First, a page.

Muhammad Sharreh Qazi
“China is a sleeping giant. Let her sleep, for when she wakes, she will move the world.”
Ever since the discovery of oil in substantial quantities, Gulf states became an epicenter for attracting superpowers. Normally, their paths came across some dangerous junctions; communism or capitalism, pan-Islamism or modernism and a very recent, China or America. Beyond its economic expertise, Gulf states still largely remain untrained in the art of warfare. Amassing billions of dollars’ worth of equipment and still being unable to utilize it to its full potential, Gulf states quickly found themselves ‘oily enough to be swallowed conveniently’. For major regional stakeholders like Saudi Arabia and United Arab Emirates, chances of extrication are slim; regional cooperation seems a futile venture and realignment is not possible.
The question that one should ask then is this: Why Gulf states had resisted Chinese charm and found themselves compliant to American desires? One answer is that China’s ‘reluctant superpower’ posture kept their strategies speculative. Middle East is a place full of binary geopolitics without complications. For Middle Eastern countries, there is either friend or foe, partner or rival, collaborator or contender. Their strategic vision is built around a strong economy reliant deeply on Western enterprises with very little indigenous input. With China, Gulf states fear a sudden shift in longstanding strategies for which they have never prepared. Just as French royalty was aware but indifferent to the French Revolution, leadership in the Gulf is unprepared to accept a disinterested America. That said, the allure of the Dragon is slowly but surely making a discernible impact on Gulf states’ ties with Beijing.
A zero-sum mentality has, however, permeated the Middle East. United Arab Emirates has often justified its pivot to Israel on grounds of enhancing its military footprint via renewed defense commitments. Bahrain aims to follow a similar suit while Saudi Arabia continues to commit to an American security matrix for securing its national interest. This framework works like clockwork when the target adversary intimidates militarily, something China does not intend to offer. The differences in how Beijing and Washington look at the Middle East, is glaring, to say the least. For China , Gulf is an unexplored avenue with a sizeable potential for collaboration. Chinese intentions to invest in Iran are not based on cornering Gulf states in proximity to Tehran, rather it intends to offer extensions to any investor willing to keep pace with its economic progress. To America, such strategies are detrimental, as they take away its soft power edge and allow it to maintain only a hard power posture. This puts America in a precarious position where it would have to ‘encourage’ global conflicts for sustenance of its superpower position.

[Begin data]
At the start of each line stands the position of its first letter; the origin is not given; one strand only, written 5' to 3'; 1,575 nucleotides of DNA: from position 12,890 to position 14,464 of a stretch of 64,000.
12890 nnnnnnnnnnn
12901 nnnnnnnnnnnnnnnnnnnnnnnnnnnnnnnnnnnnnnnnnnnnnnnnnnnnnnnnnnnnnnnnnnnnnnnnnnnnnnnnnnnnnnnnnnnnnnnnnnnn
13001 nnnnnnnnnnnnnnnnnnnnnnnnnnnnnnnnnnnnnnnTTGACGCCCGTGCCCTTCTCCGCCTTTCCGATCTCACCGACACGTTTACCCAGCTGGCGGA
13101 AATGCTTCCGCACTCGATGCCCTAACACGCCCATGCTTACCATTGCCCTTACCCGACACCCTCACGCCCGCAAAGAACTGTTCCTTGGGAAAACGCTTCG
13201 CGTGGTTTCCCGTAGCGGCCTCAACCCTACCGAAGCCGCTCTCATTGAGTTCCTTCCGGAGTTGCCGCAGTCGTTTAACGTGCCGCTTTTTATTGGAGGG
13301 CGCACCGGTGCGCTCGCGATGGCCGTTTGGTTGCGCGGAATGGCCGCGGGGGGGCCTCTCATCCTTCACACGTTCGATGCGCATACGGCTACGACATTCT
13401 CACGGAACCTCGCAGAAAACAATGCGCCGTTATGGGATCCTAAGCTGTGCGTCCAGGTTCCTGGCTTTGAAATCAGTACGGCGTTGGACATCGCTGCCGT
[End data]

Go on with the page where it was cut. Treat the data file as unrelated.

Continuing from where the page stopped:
A practical demonstration of this was how America facilitated a military enhancement of contending parties during meltdowns in Yemen and Syria. To Gulf and the Middle East, a superpower benefactor that favors brinkmanship is not sustainable to its economic visage. Even as Middle East securitizes relations with longstanding rivals, streamlines internal conflicts and consolidates itself as a regional bloc, it still continues to build unfounded apprehensions that increase its anxieties. All that will become more convoluted, given how China is being seen as a lucrative partner. For example, Riyadh has also made concerted efforts to woo Beijing to join it in its ambitious Vision 2030. It must be noted that, over the past three years, both countries have signed proposals and agreements worth USD 93 billion.